Parable of the Mustard Seed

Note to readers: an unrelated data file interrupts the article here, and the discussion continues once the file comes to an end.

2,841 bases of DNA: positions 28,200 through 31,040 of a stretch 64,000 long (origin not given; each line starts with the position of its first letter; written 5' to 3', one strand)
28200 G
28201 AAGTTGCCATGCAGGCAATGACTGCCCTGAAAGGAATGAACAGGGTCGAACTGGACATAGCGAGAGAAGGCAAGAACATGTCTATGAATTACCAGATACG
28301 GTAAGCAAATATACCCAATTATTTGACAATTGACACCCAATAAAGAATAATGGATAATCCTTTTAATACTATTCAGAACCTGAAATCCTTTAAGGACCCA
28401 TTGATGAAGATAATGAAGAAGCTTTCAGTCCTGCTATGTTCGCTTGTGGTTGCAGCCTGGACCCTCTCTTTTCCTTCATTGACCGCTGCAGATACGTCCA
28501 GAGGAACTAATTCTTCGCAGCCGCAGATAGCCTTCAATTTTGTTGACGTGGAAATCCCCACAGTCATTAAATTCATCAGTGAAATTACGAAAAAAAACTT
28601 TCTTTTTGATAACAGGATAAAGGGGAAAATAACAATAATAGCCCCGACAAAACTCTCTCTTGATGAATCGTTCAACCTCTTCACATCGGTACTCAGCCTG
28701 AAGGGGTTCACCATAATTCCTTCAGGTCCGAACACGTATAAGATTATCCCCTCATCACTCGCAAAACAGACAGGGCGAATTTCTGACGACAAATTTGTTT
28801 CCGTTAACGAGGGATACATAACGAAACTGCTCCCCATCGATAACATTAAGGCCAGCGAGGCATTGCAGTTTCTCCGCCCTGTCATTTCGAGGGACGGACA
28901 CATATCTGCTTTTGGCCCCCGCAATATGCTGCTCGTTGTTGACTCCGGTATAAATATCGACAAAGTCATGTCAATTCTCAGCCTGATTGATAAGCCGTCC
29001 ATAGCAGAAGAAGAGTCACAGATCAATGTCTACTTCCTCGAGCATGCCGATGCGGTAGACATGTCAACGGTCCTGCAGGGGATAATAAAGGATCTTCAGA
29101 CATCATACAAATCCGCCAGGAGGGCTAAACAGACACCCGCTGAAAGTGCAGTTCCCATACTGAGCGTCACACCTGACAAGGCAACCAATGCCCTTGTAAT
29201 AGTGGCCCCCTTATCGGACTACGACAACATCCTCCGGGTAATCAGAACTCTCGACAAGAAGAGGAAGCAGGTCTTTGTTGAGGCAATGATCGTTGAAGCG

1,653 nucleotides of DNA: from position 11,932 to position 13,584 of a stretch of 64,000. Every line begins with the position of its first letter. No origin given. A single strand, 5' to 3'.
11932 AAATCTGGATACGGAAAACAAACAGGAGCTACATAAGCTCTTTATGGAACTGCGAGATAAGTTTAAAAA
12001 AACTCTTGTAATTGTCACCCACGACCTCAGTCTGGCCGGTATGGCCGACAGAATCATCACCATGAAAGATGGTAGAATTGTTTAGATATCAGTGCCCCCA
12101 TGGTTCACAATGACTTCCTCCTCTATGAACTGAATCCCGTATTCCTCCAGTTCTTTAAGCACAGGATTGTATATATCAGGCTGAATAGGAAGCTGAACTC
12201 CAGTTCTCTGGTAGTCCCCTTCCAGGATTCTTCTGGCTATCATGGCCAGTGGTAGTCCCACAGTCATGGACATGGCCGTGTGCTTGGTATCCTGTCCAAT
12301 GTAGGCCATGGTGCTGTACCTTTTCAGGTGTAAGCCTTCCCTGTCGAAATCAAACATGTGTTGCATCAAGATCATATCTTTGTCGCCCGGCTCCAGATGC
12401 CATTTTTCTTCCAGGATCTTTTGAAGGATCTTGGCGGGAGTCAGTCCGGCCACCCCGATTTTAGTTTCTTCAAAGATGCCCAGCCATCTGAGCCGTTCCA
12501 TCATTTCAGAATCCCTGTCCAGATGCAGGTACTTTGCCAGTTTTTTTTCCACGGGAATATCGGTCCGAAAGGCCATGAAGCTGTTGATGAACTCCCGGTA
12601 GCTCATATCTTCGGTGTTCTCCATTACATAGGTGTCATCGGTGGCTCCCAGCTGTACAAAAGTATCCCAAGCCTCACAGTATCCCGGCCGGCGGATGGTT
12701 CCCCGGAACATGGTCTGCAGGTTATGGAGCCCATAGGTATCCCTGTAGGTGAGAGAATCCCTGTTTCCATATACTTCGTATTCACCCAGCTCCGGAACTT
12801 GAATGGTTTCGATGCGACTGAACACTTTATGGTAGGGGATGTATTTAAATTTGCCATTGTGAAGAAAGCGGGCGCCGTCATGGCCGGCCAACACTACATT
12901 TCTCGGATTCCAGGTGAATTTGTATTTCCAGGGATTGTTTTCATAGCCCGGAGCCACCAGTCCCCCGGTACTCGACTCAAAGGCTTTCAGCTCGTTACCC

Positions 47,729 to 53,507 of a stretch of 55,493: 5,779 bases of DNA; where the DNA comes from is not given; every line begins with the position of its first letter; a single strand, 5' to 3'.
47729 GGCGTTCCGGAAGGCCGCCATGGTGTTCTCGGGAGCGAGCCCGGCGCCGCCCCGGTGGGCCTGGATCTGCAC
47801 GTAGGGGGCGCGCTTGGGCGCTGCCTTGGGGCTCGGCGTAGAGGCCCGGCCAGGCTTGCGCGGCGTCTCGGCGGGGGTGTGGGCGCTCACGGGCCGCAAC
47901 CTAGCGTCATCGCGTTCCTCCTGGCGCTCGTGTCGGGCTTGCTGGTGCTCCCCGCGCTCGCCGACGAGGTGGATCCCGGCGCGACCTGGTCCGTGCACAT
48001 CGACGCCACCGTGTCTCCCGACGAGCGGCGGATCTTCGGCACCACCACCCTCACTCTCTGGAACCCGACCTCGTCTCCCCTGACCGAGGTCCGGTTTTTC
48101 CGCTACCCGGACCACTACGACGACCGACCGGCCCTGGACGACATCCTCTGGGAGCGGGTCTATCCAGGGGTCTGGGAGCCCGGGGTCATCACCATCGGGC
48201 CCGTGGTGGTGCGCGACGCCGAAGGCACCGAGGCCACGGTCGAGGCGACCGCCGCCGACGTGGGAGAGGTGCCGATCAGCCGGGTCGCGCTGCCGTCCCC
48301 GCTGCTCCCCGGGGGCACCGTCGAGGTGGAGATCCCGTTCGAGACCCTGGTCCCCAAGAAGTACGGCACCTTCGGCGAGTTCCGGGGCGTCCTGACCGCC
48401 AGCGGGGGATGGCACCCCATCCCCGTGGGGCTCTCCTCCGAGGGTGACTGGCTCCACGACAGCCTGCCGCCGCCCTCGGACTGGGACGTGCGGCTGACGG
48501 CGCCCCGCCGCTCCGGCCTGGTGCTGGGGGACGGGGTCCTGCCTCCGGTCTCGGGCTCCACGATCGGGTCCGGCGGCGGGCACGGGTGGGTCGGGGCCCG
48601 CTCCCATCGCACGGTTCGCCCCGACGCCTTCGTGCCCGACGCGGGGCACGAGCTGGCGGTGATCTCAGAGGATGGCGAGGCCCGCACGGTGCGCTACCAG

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"Another parable put He forth unto them, saying, The kingdom of heaven is like to a grain of mustard-seed, which a man took, and sowed in His field: Which, indeed, is the least of all seeds; but when it is grown, it is the greatest among herbs, and becometh a tree, so that the birds of the air come and lodge in the branches thereof" (vv. 31, 32). It should be evident to all, that our understanding of this parable hinges upon a correct interpretation of its three central figures: the mustard-seed, the great tree which sprang from it, and the "birds of the air" which came and lodged in its branches. Whatdoes each represent ? Now there are few passages of Scripture which have suffered more at the hands of commentators than the third and fourth parables of Matthew 13. They have been turned completely upside down; that is to say, they have been made to mean the very opposite of what the Lord Jesus taught. The main cause of this erroneous interpretation may be traced back to a wrong understanding of the expression "kingdom of heaven." Those who have failed in their definition of this term are, necessarily, all at sea, when they come to the details of these parables. The popular and current explanation of these parables is that they were meant to announce the glorious success of the Gospel. Thus, that of the mustard-seed is regarded as portraying the rapid extension of Christianity and the expansion of the Church of Christ. Beginning insignificantly and obscurely, its proportions have increased immensely, until ultimately it shall cover the earth. Let us first show how untenable and impossible this interpretation is: First, it must be steadily borne in mind that these seven parables form part of one connected and complete discourse whose teaching must necessarily be consistent and harmonious throughout. Therefore, it is obvious that this third one cannot conflict with the teaching of the first two. In the first parable, instead of drawing a picture of a field in which the good Seed took root and flourished in every part of it, our Lord pointed out that most of its soil was unfavorable, and that only a fractional proportion bore an increase. Moreover, instead of promising that the good-ground section of the field would yield greater and greater returns, He announced that there would be a decreasing harvest—"some an hundredfold, some sixty, some thirty.’’ In the second parable, our Lord revealed the field as over-sown with "tares," and declared that these should continue until the harvest-time, which He defined as "the end of the age." This fixes beyond all doubt the evil consequences of the Enemy’s work, and positively forbids the expectation of a world won to Christ during this present dispensation, Christ plainly warned us that the evil effects of the Devil’s labors at the beginning of the age would never be repaired. The crop as a whole is spoiled! Thus this third parable cannot teach that the failure of things in the hands of men will be removed and reversed. Second, the figure here selected by Christ should at once expose the fallacy of the popular interpretation. Surely our Lord would never have taken a mustard-seed. which afterwards became a "tree," ever rooting itself deeper and deeper in the earth, to portray that people whose calling, hope, citizenship, and destiny is heavenly. Again and again He affirmed that His people were "not of the world." Again, a great tree with its towering branches speaks of prominence and loftiness, but lowliness and suffering, not prominence and exaltation, are the present portion of the New Testament saints. The more any church of Christ climbs the ladder of worldly fame the more it sinks spiritually. That which is represented by this "tree" is not a people who are "strangers and pilgrims" down here, but a system whose roots lie deeply in the earth and which aims at greatness and expansion in the world. Third, that which Christ here describes is a monstrosity. We are aware that this is denied...
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